reader


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Related to reader: Reader's Digest

exercise for the reader

A subject, debate, or other matter that is not decided or dealt with directly by the author or presenter, but rather is left up to the judgment or interpretation of the observer, reader, or addressee. The report merely details the spending practices of the parties concerned; whether or not these payments were dubious in nature is left as an exercise for the reader. The politician's speech made broad references to invigorating the economy with practical, no-nonsense measures—what such measures might be, though, was left as an exercise for the reader.
See also: exercise, reader

reader

n. a piece of paper with writing on it; a note; a prescription; an IOU. (Underworld.) I got a reader for some morphine.
References in periodicals archive ?
Automated search features allow online readers to return to topics of interest easily within an issue, and automatic archiving gives readers access to back issues without paper clutter," she said.
It encourages analysis of the relationships of reader to texts and the relationships of texts to culture.
Romance Slam Jam (RSI), which celebrated its 10th anniversary in Dallas earlier this year, is probably the mother of all reader retreats.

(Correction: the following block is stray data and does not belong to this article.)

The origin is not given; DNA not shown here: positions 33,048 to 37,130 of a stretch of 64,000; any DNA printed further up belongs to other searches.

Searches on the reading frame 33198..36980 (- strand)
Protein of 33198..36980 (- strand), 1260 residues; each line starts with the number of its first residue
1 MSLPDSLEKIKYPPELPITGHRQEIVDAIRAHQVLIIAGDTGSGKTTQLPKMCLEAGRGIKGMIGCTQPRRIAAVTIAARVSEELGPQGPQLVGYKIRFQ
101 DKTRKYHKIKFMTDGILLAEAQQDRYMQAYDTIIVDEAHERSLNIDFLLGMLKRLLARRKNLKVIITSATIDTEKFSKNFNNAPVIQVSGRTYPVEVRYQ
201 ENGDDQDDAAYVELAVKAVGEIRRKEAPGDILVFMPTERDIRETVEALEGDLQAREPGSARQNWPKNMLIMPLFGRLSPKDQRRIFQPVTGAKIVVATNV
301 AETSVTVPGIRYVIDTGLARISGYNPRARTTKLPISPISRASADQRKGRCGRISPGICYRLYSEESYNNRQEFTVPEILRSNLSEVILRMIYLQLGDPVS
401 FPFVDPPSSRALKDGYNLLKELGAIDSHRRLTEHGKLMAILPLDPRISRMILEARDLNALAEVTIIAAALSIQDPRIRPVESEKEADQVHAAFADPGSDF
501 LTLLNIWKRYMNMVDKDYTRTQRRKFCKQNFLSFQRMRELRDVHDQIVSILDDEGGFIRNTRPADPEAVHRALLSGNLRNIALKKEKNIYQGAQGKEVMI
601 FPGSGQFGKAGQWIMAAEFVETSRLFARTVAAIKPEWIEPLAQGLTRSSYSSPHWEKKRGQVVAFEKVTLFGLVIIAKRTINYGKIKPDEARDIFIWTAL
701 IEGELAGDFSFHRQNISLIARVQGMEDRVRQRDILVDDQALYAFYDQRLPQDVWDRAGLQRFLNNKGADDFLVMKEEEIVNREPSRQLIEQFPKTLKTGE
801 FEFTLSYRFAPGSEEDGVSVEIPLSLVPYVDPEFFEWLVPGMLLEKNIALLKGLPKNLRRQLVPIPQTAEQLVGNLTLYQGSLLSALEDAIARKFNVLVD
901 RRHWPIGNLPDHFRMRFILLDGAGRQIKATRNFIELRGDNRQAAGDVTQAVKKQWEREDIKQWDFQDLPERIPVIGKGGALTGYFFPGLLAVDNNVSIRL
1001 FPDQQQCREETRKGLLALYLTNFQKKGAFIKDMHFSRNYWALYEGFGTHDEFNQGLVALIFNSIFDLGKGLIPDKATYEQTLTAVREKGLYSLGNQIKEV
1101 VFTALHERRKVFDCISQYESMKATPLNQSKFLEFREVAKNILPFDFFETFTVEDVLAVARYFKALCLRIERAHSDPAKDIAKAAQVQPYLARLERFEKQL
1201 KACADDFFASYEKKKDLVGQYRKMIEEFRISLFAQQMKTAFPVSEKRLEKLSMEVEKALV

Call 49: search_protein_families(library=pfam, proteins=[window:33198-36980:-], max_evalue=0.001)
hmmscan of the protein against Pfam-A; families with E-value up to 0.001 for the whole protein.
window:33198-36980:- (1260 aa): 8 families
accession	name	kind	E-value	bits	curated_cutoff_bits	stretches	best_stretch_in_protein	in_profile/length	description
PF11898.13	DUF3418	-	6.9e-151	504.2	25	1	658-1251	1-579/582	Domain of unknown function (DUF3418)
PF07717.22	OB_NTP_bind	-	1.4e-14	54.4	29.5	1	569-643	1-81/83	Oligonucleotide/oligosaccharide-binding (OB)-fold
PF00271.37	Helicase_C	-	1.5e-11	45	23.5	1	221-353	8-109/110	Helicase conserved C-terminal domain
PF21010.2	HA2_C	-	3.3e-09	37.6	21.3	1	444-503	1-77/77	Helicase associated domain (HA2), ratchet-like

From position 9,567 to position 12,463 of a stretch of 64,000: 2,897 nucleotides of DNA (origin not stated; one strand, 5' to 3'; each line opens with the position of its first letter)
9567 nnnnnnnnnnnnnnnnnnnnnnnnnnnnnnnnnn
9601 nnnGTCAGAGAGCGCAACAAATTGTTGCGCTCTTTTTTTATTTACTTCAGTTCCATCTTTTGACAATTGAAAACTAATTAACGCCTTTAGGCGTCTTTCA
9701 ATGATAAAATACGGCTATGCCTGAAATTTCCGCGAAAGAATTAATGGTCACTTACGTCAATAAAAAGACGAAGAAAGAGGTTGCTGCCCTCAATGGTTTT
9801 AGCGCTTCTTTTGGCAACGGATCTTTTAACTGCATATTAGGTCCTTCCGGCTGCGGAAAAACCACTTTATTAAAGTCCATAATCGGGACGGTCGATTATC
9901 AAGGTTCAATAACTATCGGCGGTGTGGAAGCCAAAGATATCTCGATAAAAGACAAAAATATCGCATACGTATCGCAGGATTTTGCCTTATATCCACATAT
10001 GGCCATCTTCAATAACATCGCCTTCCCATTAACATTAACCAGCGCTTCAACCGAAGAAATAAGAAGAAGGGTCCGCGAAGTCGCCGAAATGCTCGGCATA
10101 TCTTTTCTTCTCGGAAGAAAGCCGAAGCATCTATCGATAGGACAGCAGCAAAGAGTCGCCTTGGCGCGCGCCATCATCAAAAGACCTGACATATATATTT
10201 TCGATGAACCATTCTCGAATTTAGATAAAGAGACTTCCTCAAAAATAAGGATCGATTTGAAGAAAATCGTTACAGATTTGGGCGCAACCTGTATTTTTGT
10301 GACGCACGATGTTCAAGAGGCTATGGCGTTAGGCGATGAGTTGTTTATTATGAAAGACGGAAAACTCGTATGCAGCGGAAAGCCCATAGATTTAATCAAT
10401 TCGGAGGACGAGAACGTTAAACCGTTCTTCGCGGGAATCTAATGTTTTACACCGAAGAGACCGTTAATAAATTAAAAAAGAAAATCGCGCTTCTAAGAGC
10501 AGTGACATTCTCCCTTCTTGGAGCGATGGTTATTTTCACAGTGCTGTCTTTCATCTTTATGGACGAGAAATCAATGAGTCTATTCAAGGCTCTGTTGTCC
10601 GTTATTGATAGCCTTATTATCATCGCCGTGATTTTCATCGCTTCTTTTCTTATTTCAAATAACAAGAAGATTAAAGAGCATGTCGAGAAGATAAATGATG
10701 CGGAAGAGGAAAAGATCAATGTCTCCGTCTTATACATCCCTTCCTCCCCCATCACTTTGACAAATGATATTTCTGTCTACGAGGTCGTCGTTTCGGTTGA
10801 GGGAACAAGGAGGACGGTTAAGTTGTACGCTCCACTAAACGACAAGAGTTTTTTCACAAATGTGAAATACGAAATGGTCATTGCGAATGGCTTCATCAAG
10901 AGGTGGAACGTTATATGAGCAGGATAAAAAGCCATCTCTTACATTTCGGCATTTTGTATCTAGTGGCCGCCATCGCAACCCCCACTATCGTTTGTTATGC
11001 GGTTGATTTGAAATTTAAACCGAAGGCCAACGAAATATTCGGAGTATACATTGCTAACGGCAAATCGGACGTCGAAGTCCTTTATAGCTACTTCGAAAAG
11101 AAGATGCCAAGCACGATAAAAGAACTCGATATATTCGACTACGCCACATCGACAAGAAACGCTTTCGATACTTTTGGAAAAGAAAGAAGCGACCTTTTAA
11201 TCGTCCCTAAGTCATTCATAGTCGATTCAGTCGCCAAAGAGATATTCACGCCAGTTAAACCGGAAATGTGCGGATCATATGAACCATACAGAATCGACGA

Like professional musicians, Eden says, good readers learn a complex skill through nearly lifelong practice.
In contrast, these jarring inconsistencies are extremely noticeable online, especially where a reader may see two clashing Web pages on the same Web site.
The dead-end of her effort and her destruction of her "text" suggest that, despite her role as model for author and reader, her methods do not receive authorial privilege.
The first thing the reader wants to know about your copy is "What's in It for Me?
It is expected that the FINREAD smart card reader initiative will lead to a global standard for secure banking over open networks.
Once we consider the reader, these texts no longer come across as eccentric, if compelling, failures.
The main criteria for providing assistance to the reader were graciousness and cultivation, and the reason for doing so was to make the library a more welcoming institution which then in turn would increase usage and justify the library's existence.
For Allen, reality lies more with the reader than the author.
Teachers can engage the bilingual reader in activities such as sustained silent reading (SSR) or drop everything and read (DEAR).
Moreover, he brings African culture near to the reader by way of the biblical text, presenting outsider culture within a paradigm that sets it at the very heart of the dominant religious tradition of his British and American readers.